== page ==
In addition, the straight-through (obstruction-less) nature of some designs reduces the loss of hydraulic energy across the flowmeter (pressure drop). Reducing the pressure drop across the flowmeter can conserve hydraulic energy in some applications, such as when a pump or fan is controlled with a variable speed drive. Note that installing a flowmeter with a lower pressure drop in place of a flowmeter with a higher pressure drop can cause the pressure drop to be transferred from the flowmeter to the control valve, and result in no energy savings.
Suppliers generally state that Coriolis mass flowmeters do not require straight run upstream or downstream of the flowmeter. However, examination of their mounting requirements reveals that some designs require supports located in straight piping upstream and downstream of the flowmeter. While these designs may not require straight run to improve the hydraulic velocity profile entering the flowmeter, their piping support requirements effectively resemble a straight run. Piping support and straight run requirements can reduce the usability of some Coriolis mass flowmeters in some applications. The supplier's detailed mounting recommendations should be examined to evaluate suitability for a particular application.
Coriolis mass flowmeter technology has no Reynolds number constraints, so it can be applied where the liquid exhibits high or varying viscosity. However, it should be noted that as fluid viscosity increases, the pressure drop across the flowmeter can become excessive and may limit the applicability of the flowmeter. This can usually remedied by increasing the size of the flowmeter, however performance can be significantly degraded when the flowmeter operates in the lower portion of its range.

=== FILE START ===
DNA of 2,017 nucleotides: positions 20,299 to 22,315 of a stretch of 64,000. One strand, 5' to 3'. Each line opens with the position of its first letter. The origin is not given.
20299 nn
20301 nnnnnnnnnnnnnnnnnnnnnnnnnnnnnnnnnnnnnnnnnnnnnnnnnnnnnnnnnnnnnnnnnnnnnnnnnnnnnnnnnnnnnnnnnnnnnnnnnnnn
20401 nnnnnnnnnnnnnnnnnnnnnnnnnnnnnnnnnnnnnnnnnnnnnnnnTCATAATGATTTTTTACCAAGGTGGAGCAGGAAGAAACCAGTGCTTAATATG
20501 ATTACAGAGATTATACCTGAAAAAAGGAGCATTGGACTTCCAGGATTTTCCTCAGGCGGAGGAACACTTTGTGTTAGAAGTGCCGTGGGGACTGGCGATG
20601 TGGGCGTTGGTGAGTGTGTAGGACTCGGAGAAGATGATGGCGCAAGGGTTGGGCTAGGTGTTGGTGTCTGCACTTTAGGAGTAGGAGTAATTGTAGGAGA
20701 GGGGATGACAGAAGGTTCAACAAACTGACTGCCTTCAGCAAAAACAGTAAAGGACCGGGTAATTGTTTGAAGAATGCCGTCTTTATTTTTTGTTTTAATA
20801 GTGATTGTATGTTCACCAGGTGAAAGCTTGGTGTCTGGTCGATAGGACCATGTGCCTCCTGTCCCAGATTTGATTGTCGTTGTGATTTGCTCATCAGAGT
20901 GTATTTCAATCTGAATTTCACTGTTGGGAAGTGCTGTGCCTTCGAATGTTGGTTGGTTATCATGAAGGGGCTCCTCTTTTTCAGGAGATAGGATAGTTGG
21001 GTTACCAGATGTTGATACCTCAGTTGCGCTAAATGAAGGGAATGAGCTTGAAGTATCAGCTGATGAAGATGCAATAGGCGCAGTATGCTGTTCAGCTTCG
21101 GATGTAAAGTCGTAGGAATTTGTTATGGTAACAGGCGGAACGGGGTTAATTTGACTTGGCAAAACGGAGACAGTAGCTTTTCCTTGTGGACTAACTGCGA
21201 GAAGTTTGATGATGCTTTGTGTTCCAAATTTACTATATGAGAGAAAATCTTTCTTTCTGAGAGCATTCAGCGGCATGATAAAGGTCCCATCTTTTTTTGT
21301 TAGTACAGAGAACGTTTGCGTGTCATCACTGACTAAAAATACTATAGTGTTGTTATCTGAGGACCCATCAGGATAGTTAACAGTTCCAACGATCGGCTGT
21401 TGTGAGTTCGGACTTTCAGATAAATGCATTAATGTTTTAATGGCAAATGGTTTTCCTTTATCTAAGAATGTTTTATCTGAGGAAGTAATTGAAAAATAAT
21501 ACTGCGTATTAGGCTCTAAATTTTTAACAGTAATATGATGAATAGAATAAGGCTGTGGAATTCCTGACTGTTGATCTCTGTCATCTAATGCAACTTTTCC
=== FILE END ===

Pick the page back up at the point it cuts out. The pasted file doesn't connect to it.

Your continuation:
Coriolis mass flowmeters with fast response times can measure liquids that flow for relatively short periods of time, such as in batch and fill operations. Response time and reproducibility become important parameters to quantify in these applications.
Coriolis mass flowmeters can be used to measure the mass flow of gases and vapors. The advantage of this technology is that this technology measures mass flow directly, and does not infer mass flow from other measurements, such as pressure, temperature and compressibility. The caveat is the Coriolis mass flowmeter should be operated within a range of mass flow rates where its accuracy is acceptable. Because the density of gases is generally significantly lower than that of liquids, the hydraulic ability to flow a sufficient mass of gas through the flowmeter can be limited. Therefore, Coriolis mass flowmeters in gas applications are usually sized larger than would be required for an equivalent liquid mass flow rate. As a result, they tend to operate in the lower portion of their range where accuracy may be degraded.
Coriolis mass flowmeters measure mass flow rate of the fluid. The measurement is linear with mass flow and exhibits a relatively large turndown. In addition, the range of flow measurement is relatively large and easy to change after installation. The measurement is virtually independent of density and the same flowmeter can be used for multiple products. This allows potential cost savings through the installation of one flowmeter to measure multiple flow streams when the flow streams are not required to operate at the same time.
Coriolis mass flowmeters can be used to measure fluid density in addition to flow rate. In some applications, density measurement can be used to determine fluid composition or potential process problems. Coriolis mass flowmeters that measure flow and density can offer potential cost savings over the purchase and installation of a flowmeter and density transmitter.
Excerpted from The Consumer Guide to Coriolis Mass Flowmeters